As the minister has said, there is no threat to the other 14, and work is underway.
In addition, our medical and social services visited the homes of all the children who were in school at that point in time and carried out medical examinations. There were 714 of them. The necessary aid was provided to everyone in need: 145 children and 89 parents received psychological support, and this work is continuing. It involves 145 psychologists from the republic and our colleagues from Moscow are helping.
Another task for today is to stabilise the current state of the teaching staff. The teachers did everything possible to save children’s lives, and I am very grateful that you have raised this issue. And, of course, we will do everything to support them.
In order to help the victims, it was decided to make payments from the republic’s budget: one million rubles to the families of the victims, 400,000 rubles to those who sustained serious or moderate damage to their health, and 200,000 rubles to those with minor injuries. Six families out of nine have already received payments. Moreover, one-time payments were made to the six victims who suffered serious injuries. The rest of the payments will be made after medical assessments have been carried out to establish the severity of their condition. Of course, in the summer, it is planned to organise recreation for both children and teachers.
Funerals in accordance with all the rites and parents’ wishes have been organised for those who were killed. We took an active part in resolving all these issues.
I would also like to thank the Red Cross and Sberbank for their initiative to open an account for donations. More than 20 million rubles have already been donated.
I would also like to thank all our colleagues, companies and regions who are ready to provide support, above all in the area of resort rehabilitation for the victims.
The minister has already noted that voluntary blood donations by city residents are continuing.
Naturally, we have decided to rebuild part of the school after the investigation is over. We want to bring it up to standards. It was not bad, but we will make it better.
On May 11, I held an emergency meeting of the republic’s anti-terrorist commission. During this meeting, I instructed my subordinates to raise the level of security and anti-terrorist protection at all educational facilities and also to check all firearms owners.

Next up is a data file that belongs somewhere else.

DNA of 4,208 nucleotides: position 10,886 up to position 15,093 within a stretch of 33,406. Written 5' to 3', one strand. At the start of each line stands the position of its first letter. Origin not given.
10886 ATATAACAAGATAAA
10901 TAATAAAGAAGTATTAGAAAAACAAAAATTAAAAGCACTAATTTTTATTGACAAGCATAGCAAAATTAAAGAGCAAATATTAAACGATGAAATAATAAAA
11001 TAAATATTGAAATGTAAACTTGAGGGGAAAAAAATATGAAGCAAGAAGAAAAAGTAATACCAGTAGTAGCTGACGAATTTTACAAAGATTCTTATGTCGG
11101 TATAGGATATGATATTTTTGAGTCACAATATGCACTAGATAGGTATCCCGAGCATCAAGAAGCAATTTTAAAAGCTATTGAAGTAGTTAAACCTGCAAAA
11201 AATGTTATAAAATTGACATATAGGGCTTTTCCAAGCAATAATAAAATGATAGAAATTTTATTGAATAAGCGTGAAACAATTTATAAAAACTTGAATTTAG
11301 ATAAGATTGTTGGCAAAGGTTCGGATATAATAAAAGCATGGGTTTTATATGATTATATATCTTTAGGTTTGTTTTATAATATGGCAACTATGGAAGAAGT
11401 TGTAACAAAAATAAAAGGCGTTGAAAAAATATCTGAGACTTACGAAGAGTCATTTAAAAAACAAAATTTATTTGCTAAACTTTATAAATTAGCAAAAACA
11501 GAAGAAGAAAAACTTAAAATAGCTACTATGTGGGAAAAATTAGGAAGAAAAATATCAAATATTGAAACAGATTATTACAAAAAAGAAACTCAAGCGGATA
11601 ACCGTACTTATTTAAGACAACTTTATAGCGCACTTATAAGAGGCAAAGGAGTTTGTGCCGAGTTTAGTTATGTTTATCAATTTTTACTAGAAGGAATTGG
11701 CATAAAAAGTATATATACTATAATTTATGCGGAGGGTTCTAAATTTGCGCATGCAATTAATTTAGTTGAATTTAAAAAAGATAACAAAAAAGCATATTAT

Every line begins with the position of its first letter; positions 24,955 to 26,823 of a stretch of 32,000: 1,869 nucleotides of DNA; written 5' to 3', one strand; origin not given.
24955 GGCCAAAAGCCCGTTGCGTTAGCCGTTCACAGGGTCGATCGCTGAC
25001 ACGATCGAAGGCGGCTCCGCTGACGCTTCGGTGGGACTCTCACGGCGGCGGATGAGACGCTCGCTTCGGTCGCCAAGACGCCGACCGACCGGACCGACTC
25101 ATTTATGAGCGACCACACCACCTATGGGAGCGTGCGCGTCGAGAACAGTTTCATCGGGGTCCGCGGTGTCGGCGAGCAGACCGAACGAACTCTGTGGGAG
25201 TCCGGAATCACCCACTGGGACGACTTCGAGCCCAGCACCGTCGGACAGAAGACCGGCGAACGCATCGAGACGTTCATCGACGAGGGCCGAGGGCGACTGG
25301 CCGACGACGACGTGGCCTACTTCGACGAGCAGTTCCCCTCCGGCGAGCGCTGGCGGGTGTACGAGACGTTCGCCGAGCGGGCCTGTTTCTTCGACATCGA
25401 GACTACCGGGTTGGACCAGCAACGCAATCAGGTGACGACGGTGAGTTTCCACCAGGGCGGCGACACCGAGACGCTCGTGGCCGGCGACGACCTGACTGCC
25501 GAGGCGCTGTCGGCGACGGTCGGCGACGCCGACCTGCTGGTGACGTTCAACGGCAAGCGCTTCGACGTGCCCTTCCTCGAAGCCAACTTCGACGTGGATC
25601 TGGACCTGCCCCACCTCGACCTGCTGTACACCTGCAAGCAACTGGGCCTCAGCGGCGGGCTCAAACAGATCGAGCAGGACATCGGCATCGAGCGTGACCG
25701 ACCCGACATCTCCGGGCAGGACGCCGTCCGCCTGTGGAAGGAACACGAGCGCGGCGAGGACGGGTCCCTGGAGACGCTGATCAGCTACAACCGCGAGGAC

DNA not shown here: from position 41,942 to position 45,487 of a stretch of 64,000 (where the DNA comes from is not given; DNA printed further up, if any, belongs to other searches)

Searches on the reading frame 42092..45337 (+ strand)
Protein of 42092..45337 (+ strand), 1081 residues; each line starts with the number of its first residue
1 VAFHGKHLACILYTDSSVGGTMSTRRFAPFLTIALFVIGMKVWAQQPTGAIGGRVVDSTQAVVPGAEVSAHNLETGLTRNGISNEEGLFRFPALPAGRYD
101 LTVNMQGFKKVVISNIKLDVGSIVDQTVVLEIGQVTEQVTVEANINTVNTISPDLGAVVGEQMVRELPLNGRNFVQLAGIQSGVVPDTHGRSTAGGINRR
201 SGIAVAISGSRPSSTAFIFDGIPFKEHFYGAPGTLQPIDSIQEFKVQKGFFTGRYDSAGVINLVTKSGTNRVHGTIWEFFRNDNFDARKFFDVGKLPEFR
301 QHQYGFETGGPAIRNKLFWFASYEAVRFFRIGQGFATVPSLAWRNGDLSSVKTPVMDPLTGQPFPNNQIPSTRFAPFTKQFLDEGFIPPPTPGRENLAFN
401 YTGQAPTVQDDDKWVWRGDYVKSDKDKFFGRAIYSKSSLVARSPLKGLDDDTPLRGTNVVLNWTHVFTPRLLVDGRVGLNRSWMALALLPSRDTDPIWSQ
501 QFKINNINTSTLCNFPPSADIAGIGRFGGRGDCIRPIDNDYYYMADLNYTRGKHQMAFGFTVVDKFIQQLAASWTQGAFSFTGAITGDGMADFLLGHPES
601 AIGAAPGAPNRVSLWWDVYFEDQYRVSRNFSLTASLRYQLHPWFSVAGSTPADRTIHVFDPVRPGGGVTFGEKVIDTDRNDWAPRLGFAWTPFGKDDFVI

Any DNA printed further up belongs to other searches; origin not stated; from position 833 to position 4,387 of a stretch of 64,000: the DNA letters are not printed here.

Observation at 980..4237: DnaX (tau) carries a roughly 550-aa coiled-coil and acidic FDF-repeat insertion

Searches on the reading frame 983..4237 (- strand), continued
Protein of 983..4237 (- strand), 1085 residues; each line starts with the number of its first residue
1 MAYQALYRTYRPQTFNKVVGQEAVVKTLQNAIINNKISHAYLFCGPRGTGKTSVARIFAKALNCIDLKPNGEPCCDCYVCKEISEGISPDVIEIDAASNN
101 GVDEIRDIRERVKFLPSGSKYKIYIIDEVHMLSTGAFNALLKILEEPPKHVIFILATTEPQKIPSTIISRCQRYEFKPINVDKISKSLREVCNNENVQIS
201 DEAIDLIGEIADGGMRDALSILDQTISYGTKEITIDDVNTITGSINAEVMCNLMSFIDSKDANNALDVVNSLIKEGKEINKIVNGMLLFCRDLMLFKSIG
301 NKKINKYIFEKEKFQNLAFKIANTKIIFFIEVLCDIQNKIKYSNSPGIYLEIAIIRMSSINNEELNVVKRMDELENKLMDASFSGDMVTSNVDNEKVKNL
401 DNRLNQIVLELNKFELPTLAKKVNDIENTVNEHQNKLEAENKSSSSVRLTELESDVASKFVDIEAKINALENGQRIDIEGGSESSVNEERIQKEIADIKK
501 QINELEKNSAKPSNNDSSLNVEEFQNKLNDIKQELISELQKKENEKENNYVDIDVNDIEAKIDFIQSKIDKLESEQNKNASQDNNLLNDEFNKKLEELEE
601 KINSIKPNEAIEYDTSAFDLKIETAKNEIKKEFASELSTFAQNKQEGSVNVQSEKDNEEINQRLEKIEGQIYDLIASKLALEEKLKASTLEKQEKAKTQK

Mr President, your instruction to toughen regulations for civilian arms transactions enjoys broad support in the republic. We would like to ask you to bring this issue to its logical completion.
In addition, we would like to ask you to issue similar instructions on toughening the role and liability of psychiatric services. We will send you our ideas on this matter, with your permission.
Mr President, in conclusion, I would like to thank you once again for your assistance, and to thank the team of the Government of the Russian Federation for the effective implementation of your instructions and, of course, to convey gratitude to the entire law-enforcement system for its prompt response.
My report is finished.
Vladimir Putin: Mr Minnikhanov, thank you for your prompt decision to support the families of the victims, particularly those who lost their children because of this heinous crime. You have allocated the money, and you are doing it promptly. This is the way to go.
I have a request. Please take a broader look at these issues. I am referring to support for the affected families. They may have housing issues or other outstanding social problems. Some families need to provide recreation for their children. Just take a broader look at these things. You are very experienced and always very attentive to such issues, and you understand what I am talking about. Work with every family and then please report to me on additional proposals for the affected families.
Rustam Minnikhanov: Mr President, this work is underway. Meetings will be held every day. I plan to meet with the affected families. The banks have approached me to ask about loans, if restructuring is appropriate. We will resolve these things with dignity.
Vladimir Putin: Well done. Thank you.
Rustam Minnikhanov: Thank you.
Vladimir Putin: Let us continue.